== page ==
Since the horrific terrorist attacks in Paris, brutal massacres by Boko Haram, and the campaign of terror by the Islamic State in Iraq and the Levant (ISIL), leaders in the United States and far beyond have grown increasingly concerned about the rise of violent extremism. Recent U.S. policy debate has coalesced around how the U.S. government can counter and prevent violent extremism at home and abroad, as well as set the right conditions in place for stability in some of the most volatile and conflicat prone areas. In 2011, the White House released a strategy titled Empowering Local Partners to Prevent Violent Extremism in the United States. This strategy focused on using a community-based approach for preventing and countering violent extremism that focused on 
Enhancing U.S. government engagement and support to local communities that are targeted by violent extremists; 
Building government and law enforcement expertise; 
And countering violent extremism propaganda. 

In his remarks to the World Economic Forum, Secretary of State John Kerry emphasized that violent extremism is a global problem and characterized U.S. efforts to develop a long-term strategy to prevent and counter violent extremism (PVE and CVE) through whole-of-government and international coalition efforts, starting with the U.S.-led coalition to counter ISIL.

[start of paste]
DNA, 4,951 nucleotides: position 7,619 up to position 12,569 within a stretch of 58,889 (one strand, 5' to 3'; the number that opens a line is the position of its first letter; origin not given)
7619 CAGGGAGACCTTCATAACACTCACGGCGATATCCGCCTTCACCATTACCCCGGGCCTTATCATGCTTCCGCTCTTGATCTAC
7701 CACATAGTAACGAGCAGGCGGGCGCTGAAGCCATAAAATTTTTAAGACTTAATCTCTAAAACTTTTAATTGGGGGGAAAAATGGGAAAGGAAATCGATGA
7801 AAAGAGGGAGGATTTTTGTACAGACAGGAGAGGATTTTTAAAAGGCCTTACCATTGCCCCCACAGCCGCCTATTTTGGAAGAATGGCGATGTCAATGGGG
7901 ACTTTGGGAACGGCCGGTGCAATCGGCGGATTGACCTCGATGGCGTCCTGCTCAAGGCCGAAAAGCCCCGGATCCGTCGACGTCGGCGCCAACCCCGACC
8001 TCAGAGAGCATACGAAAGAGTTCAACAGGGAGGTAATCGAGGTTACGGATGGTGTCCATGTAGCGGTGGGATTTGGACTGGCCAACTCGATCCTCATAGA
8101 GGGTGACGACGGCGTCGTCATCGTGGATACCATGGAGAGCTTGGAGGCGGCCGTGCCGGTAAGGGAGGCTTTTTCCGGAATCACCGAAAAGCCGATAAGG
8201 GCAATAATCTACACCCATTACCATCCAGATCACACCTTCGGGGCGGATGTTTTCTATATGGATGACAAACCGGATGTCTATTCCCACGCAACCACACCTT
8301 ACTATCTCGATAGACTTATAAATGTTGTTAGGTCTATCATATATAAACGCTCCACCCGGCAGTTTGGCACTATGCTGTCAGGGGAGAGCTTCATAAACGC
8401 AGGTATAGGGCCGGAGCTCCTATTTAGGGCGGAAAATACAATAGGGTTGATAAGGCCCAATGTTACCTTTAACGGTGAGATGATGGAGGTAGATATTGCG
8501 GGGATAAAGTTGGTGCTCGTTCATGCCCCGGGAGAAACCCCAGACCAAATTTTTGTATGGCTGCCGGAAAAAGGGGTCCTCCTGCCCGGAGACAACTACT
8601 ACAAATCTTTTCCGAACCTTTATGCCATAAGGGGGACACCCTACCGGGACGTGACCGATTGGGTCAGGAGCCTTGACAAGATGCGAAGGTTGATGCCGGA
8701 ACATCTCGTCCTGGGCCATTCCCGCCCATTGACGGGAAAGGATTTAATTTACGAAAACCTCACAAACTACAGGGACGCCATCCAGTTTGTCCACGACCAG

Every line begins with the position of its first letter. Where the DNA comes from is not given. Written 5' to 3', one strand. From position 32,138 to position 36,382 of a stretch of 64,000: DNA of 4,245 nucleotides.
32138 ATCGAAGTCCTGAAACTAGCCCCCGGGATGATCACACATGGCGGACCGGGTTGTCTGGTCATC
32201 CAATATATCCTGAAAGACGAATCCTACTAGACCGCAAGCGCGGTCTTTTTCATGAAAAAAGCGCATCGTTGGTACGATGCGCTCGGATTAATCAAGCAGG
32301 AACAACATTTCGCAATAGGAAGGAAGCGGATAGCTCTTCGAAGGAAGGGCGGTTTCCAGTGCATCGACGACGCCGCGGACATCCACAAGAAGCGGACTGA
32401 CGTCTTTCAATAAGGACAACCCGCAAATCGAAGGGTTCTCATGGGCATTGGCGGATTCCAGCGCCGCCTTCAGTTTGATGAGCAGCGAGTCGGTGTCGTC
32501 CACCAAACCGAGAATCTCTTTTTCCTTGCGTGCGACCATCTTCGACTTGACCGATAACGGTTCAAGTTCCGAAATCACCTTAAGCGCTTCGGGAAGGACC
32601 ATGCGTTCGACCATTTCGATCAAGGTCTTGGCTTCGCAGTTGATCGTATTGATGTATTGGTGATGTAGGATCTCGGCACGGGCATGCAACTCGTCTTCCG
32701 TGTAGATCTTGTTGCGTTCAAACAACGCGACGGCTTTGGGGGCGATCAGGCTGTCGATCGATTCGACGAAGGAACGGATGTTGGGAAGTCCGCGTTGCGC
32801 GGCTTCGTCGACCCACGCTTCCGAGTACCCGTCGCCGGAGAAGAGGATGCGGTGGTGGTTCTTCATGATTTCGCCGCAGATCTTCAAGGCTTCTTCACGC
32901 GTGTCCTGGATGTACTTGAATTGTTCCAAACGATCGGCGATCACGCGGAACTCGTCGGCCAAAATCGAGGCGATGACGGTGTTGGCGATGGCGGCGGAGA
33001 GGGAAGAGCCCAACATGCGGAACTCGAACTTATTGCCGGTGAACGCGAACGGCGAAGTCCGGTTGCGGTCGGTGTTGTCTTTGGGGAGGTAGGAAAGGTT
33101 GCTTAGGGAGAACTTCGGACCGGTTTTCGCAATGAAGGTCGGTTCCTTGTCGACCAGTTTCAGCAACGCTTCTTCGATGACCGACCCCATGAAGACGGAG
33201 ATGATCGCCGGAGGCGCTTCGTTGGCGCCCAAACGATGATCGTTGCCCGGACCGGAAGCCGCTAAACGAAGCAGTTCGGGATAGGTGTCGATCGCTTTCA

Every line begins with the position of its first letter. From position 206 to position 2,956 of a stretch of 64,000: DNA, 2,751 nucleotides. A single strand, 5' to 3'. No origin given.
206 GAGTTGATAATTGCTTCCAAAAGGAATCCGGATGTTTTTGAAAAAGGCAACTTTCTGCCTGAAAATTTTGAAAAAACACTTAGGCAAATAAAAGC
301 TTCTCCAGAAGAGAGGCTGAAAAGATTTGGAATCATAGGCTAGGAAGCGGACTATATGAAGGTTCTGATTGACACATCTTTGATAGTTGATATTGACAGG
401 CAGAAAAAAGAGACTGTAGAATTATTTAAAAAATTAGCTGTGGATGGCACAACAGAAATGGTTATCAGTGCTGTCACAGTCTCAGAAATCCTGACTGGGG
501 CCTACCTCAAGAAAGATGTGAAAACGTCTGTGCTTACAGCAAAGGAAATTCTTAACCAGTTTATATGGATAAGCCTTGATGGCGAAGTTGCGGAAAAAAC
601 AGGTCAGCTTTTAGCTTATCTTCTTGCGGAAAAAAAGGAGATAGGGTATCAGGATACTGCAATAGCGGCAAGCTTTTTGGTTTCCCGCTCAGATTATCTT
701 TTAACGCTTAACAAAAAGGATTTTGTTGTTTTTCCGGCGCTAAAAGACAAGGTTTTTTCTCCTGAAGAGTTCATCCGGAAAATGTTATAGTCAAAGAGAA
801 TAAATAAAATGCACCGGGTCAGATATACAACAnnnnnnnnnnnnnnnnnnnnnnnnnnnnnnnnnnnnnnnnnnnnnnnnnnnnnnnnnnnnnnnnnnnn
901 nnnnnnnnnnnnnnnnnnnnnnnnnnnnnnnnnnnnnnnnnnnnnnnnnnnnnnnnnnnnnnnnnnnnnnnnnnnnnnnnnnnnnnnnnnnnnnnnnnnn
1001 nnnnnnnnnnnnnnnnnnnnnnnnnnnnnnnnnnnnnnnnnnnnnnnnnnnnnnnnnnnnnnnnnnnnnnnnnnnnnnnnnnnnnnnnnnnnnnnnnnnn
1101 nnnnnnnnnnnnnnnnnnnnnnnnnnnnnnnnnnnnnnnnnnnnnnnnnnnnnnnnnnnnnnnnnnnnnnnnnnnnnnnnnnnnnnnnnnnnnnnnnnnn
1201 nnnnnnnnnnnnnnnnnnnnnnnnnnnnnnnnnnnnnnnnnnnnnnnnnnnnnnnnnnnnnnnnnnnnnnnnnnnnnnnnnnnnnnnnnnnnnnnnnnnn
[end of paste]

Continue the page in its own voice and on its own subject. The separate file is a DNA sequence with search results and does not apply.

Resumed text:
Efforts to counter and prevent violent extremism are not new. Since the terrorist attacks of September 11th, the United States has led efforts to defeat and disrupt terrorists and their supporters, develop counter-radicalization strategies, address the “root causes” of violent extremism, and provide strategic narratives to counter terrorist propaganda. While terrorist groups like Boko Haram, ISIL, and Al-Shabaab have elevated their attacks, recruitment efforts, and tactics, U.S. government efforts to develop PVE and CVE strategies have fallen behind and lack an actionable whole-of-government implementation plan and strategy.

Hackers Using Malware to Steal Millions From banks

David E. Sanger and Nicole Perlroth
February 15, 2015

Bank Hackers Steal Millions via Malware